- |Leadership Coaching
Research indicates that many leaders experience feelings of loneliness and isolation, even though they are often surrounded by colleagues at work. It can help if the leader feels that colleagues share the same vision and values as they do, as this can create supportive emotional connections. But even then, it is the leader who has ultimate responsibility for their organisation or team, making decisions that may affect the livelihoods of those who work for them.
From the Third Sector
Our experience of working with leaders is that most find it helpful if they can discuss their challenges with others in a similar position. For example, we recently worked with a number of leaders of Charities and Social Enterprises. First, we met with each leader and asked them to list their top 3 internal challenges and top 3 external challenges. We then collated the results, finding a high level of commonality of challenges across the group. When we played the results back, individuals were both surprised and relieved to find they were not alone in the challenges they face at work. Immediately this started to create supportive bonds within the group. Over the ensuing months we facilitated sessions where the group discussed each of their shared challenges. One benefit of a group approach is that individuals receive multiple perspectives on an issue they face – some in the group may have come across a similar challenge in the past and can share what worked for them and what didn’t. As the level of trust between individuals increases over time, group members often provide the emotional support that the leader may find difficult to obtain at work.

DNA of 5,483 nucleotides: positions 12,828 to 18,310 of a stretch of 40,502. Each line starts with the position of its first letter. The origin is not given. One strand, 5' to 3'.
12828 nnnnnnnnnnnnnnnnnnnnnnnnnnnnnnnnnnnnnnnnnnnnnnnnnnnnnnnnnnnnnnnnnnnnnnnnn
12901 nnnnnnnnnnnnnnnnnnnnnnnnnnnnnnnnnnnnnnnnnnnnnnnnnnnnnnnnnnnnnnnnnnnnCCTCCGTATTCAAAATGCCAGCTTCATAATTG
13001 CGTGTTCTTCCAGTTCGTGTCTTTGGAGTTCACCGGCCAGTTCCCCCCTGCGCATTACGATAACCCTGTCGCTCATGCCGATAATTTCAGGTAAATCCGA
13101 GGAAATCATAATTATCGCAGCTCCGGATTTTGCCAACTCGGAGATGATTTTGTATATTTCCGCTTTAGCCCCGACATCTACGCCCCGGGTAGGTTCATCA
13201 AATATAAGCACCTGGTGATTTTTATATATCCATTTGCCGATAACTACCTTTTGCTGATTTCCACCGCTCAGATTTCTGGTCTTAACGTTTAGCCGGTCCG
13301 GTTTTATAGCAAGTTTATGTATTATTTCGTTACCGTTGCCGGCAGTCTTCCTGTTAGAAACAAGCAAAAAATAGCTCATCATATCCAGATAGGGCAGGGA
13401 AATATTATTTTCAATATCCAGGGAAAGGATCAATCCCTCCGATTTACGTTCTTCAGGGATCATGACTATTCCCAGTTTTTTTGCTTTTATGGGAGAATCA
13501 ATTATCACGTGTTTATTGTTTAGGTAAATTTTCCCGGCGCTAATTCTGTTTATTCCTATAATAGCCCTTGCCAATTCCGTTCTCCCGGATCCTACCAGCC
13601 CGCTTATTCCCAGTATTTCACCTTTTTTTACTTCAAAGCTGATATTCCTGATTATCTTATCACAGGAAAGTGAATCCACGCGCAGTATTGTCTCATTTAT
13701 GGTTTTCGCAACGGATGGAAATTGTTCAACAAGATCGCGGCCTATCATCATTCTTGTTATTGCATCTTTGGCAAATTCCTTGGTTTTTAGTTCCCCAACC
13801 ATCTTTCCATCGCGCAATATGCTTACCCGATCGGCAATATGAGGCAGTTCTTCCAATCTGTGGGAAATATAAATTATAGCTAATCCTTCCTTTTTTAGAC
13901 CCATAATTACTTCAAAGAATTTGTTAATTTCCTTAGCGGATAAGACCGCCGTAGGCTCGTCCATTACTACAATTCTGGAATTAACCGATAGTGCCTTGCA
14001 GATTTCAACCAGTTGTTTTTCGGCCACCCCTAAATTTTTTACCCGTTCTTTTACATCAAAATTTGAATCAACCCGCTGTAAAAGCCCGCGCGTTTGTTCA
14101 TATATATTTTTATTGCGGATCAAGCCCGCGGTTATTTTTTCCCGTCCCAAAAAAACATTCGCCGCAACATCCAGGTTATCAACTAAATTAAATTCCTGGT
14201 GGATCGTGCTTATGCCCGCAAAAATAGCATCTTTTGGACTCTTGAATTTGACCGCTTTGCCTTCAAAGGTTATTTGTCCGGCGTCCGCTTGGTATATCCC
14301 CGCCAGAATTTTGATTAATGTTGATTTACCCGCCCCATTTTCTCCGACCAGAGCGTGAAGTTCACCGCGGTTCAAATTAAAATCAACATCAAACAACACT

Our experience is that such discussions work best if leaders self-select to join the group. Ideal participants are those who are keen to grow and develop as leaders, are happy to receive and provide constructive challenge & advice, and respect the needs of others in the group. A crucial ground rule is that any personal information raised during the discussion is kept confidential.
…to the Financial Sector
We’ve also been working with professionals in the financial sector in London. In this case, the group is made up of Business Development Heads of Hedge Funds & Asset Managers. All have the same business objective – to grow their businesses by winning new and retaining existing clients. Whilst the products they are offering and the clients they are targeting may differ, they generally face the same challenges at work. For example, how do we “stand out” from others in such a competitive environment, how do I as a leader ensure key members of the organisation are aligned to our business development goals, how do I maintain resilience through difficult periods? Not surprisingly, these are similar to those issues discussed by the leaders from the third sector. And the benefits individuals obtain in participating in such discussions are similar to those experienced by the leaders in the third sector.
Not everyone is able or wishes to join a facilitated peer learning group along the lines discussed above. If you are a leader in that position, seek out one or two individuals who you can trust to share your thoughts with and provide you with encouragement, challenge and professional rapport. It will be a much less lonely journey!
Author: Russell Borland